So the consultants made a list of recommendations for both Edwards House and Pilgrim Day Camp, which the Conference staff has been implementing over the past year.

Edwards House bedroom

Improvements to Edwards House bedrooms has included the addition of headboards, luggage racks, nightstands and improved lighting. To see more pictures of the improved Edwards House, visit:

At Edwards House, that has meant the following:
  • Development of a website that better reflects UCC values, that better markets the property, and that allows potential guests to make online enquiries. The site was designed by Brick River Technologies of Nashua, NH, the same company that designed the Massachusetts Conference website, and its content is handled through the same back-end system. The website – and its sister site for Craigville Conference Center at – launched this summer.
  • Improvements to both the site’s operations and furnishings to make it more hospitable. Plastic tablecloths have been replaced with cloth, and beds are now made for overnight guests.  Bedroom furnishings have been upgraded with headboards, nightstands, new bedding and additional lighting.
  • A permanent stone and brick labyrinth was installed on the front lawn of Edwards House, part of a plan to use the buildings and grounds for “passive evangelism.” Other plans in the work include developing a library of UCC-related books for use by guests and adding wall art that is expressive of UCC values.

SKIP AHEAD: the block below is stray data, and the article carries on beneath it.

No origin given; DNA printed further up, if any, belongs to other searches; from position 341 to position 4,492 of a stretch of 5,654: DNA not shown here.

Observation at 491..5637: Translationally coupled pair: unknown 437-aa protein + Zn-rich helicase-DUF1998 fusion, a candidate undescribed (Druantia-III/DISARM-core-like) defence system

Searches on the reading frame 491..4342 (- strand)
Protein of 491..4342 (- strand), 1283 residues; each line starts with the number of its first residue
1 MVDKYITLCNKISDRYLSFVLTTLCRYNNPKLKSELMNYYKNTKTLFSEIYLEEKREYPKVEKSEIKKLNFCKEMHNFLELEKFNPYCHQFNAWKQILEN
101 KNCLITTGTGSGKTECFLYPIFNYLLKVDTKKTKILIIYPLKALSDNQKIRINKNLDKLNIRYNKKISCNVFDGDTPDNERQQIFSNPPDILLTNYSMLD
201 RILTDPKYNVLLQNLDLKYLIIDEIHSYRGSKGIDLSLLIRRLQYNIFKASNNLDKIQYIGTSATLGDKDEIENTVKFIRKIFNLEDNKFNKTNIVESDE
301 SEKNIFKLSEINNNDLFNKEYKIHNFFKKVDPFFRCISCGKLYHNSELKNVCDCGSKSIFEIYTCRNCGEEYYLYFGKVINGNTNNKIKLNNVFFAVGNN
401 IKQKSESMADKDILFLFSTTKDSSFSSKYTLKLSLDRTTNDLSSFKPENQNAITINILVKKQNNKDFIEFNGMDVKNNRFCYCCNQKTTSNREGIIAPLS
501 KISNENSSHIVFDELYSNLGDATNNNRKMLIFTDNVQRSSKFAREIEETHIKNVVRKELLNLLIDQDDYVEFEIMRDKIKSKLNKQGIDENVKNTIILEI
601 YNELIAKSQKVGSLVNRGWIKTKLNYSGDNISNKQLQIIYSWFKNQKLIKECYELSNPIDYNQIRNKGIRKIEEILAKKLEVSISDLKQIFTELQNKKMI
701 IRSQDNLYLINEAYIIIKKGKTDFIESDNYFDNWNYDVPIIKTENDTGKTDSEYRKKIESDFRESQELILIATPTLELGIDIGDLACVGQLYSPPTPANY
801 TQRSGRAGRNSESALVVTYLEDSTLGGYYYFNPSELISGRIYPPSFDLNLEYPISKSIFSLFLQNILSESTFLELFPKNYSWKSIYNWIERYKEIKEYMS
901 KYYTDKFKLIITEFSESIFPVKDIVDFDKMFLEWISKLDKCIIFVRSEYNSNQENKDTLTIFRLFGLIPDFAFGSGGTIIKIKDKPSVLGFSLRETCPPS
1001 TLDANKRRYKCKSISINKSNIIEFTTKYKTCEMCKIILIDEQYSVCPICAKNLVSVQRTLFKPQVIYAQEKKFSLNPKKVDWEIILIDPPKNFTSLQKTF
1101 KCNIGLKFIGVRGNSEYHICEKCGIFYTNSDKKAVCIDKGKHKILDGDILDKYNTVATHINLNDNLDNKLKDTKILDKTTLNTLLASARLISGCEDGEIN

• Site Manager Diane Montgomery is now spending less time in the kitchen cooking, and more time handling reservations. This allows her to better develop ongoing relationships with organizations that use the facility and going forward will give her more time to reach out to potential new customers.
The improvements have been made using a $33,000 internal loan that will be repaid from Edwards House revenues.
Some changes were also made at Pilgrim Day Camp in response to the Kaliedoscope analysis. The consultants found that the camp was highly successful, with a stable staff and history of excellent enrollment despite minimal marketing.  But, they said, parents today demand better marketing, and more online access and communication with programs in which their children are involved. As a result, the day camp management reworked the website and brochure, initiated a DVD slideshow yearbook for participants, adopted more web-based marketing, and transitioned to online registration software. Some operational changes were also made to improve communication with parents and to invite more feedback.
Hammond said that it is too early to tell yet what the results of all the changes will be. However, she said, Edwards House has already seen an uptick in day meeting business, and Pilgrim Day Camp’s enrollment increased significantly this past summer
Moving forward, the Conference staff and board are hopeful that the changes will be effective, both in terms of generating revenue and . supporting the mission of the Conference.
“Theologian Henri Nouwen wrote that hospitality means the creation of a a space where a stranger can enter and become a friend -   ‘the opening of an opportunity to others to find their God and their way’. By being more intentional and holistic in the hospitality we offer at our day camp and retreat center, we hope to better embody God’s love to those who visit this beautiful corner of Framingham,” Hammond said.